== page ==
My next kilometer walk was just after dawn. I woke up at around 6:50 AM and walked toward WMEM through the same route I walked for the dusk walk. This walk had a very different aura to it compared to my dusk walk. Although there weren’t many people outside at dusk, after dawn, there was almost nobody. Not a single person walked behind me, but I did pass by a few construction workers and one or two students. The campus was very peaceful and for me, it was a special experience being alone in such a huge space because I knew I was the only one outside doing something while everyone else was asleep.
Of course, 30 minutes after I finished the walk, people started flooding in and the campus was full of life and noise again. However, there was a sense of freedom and excitement that I felt while walking just after dawn because it was only the start of my busy day and without anyone watching me, I could have done anything I wanted, such as using my giant camera to record the campus without people wondering what I was doing. It was surprising to see that our campus seemed more full of life when it was dark than when it was light; the library wasn’t even open, all the lights in the buildings were off and I must emphasize how strange it was to see the busiest part of the campus being so empty. The morning frost over Johnston Green made it a bit eerie once I arrived at my destination and similar to my walk at dusk, Johnston Hall had a magnificent gradient sky behind it, which I took a picture of to conclude my Kilometer Project.
During my walks, I took a few video clips so that people similar to me who don’t usually wake up so early or are outside when it’s dark can get a glimpse of campus life at dusk and dawn.
Adding on to Diane’s post, here are some extra photos from the perspective of someone who has never participated in a mushroom foray! On October 15, our Outdoor School class spent the morning foraging for mushrooms in the UofG Arboretum. For most of us, it was the first time we went into a forest to search and collect fungi of various species. Although some of us had midterms, foraging for mushrooms and other fungi was a good way to relax and stay calm before the examinations. When we arrived at the Arboretum, we got our baskets and headed into the forest to see if we could find different specimens to bring back to show everyone.
The Arboretum is a gigantic place and is full of fungi!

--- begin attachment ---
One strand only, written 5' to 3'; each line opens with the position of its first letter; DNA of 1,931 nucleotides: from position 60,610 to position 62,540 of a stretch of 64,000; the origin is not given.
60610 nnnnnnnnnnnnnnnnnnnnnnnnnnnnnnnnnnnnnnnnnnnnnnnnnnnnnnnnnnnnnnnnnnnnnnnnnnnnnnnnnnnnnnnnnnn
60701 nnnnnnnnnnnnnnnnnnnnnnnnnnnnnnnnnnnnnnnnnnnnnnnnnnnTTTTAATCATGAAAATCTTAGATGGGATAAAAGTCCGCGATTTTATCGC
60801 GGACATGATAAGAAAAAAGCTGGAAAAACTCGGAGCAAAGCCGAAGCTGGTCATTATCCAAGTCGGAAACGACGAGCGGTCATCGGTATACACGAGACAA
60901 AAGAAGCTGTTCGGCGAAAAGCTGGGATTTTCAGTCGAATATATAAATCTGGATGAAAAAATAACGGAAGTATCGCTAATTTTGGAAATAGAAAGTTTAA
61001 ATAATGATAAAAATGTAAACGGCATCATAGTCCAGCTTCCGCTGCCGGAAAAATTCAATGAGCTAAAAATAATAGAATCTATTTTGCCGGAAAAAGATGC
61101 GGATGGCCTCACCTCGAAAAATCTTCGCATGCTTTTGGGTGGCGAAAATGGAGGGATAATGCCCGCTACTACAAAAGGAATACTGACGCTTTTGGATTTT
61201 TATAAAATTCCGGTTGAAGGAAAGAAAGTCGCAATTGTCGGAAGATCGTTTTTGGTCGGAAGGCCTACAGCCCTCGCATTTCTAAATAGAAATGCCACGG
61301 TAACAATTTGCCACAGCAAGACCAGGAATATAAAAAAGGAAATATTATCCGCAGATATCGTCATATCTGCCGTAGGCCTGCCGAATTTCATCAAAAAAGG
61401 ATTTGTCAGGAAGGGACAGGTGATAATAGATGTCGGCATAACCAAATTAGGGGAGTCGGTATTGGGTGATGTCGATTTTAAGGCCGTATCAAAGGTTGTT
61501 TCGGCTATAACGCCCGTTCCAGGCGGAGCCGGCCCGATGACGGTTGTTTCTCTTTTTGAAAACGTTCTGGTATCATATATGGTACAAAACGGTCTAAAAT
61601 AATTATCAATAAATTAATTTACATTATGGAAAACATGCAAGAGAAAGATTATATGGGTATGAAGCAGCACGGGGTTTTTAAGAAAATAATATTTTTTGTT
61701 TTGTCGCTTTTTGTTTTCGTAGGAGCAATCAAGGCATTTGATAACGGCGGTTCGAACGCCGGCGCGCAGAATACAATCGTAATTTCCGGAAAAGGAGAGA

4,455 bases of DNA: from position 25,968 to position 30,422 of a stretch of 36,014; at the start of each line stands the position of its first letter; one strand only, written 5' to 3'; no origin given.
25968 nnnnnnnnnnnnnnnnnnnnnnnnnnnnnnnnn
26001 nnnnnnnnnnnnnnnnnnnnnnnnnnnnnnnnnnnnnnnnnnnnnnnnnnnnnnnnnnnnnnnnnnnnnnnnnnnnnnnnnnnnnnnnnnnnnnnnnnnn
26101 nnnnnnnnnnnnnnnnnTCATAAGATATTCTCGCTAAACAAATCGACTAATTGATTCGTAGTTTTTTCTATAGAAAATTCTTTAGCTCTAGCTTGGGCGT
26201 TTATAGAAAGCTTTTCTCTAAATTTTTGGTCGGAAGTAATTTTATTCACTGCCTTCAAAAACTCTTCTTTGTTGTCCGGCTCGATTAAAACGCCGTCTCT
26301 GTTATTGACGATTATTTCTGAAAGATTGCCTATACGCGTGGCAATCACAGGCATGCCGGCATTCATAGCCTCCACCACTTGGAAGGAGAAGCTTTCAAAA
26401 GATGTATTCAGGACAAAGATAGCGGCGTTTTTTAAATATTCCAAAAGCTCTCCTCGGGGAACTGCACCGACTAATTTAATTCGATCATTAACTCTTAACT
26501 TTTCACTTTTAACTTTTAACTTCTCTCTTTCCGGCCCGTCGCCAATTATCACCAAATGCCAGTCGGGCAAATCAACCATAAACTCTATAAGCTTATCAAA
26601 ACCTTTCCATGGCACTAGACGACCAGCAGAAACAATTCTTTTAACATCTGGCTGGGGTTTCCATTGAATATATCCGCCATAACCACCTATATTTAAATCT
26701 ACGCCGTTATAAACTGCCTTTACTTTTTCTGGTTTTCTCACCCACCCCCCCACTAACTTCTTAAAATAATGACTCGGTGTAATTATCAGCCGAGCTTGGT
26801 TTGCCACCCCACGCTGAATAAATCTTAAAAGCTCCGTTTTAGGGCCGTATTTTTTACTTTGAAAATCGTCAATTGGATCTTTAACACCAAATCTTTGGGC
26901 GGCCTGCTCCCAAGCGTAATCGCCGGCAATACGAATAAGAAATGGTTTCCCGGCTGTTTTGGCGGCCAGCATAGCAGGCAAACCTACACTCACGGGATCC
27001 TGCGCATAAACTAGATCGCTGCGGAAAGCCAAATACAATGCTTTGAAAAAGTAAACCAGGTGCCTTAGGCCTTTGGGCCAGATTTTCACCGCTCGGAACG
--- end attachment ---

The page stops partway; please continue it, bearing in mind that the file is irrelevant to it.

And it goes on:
They’re right under our noses.
It wasn’t easy to find the fungi buried under all the pine needles.
We just had to look closer.
Many of the fungi we found were mushrooms, but there were others such as, slime moulds, polypores, and jelly fungi. There was even a stinkhorn that gave off a horrendous smell that many of us would never forget as well as some poisonous species.
Polypore mushrooms high up in the trees!
A giant puffball mushroom!
A tree fungus within our reach.
It was amazing to see the many different species of fungi that were collected during the foray. It really showed me how diverse the Arboretum ecosystem is and I honestly didn’t expect to find so many mushrooms all in one area. The puffball mushrooms were especially surprising as I’ve never seen a mushroom that huge and it also kind of resembles a human skull, which is something I will definitely remember. Overall, the foray was an excellent learning experience that raised my awareness and appreciation of species in the fungi kingdom!
On September 20, 2016, our Outdoor School class visited the University of Guelph’s very own apiary and honey bee research centre. We put on our beekeeping hats and veils, and were shown the hives that contained thousands of busy honey bees. We were able to pet the bees, taste their fresh honey and eventually take home a bottle of honey that was extracted right from the apiary.
Entering the UofG Honey Bee Research Centre
Learning how to smoke the bees!
Petting the bees!
We got to taste fresh honey!
Delicious honey to take home.
After visiting the bees, we walked through the Arboretum to the learning centre where we learned how to catch insects and identify them.
Catching insects is not easy!
Learning about the insects we caught.
We saw and learned about many other insects such as jumping spiders, milkweed bugs, wasps, bees, moths and beetles. Overall, it was a very productive day that involved a lot of walking and getting up close and personal with different species from the largest group of animals!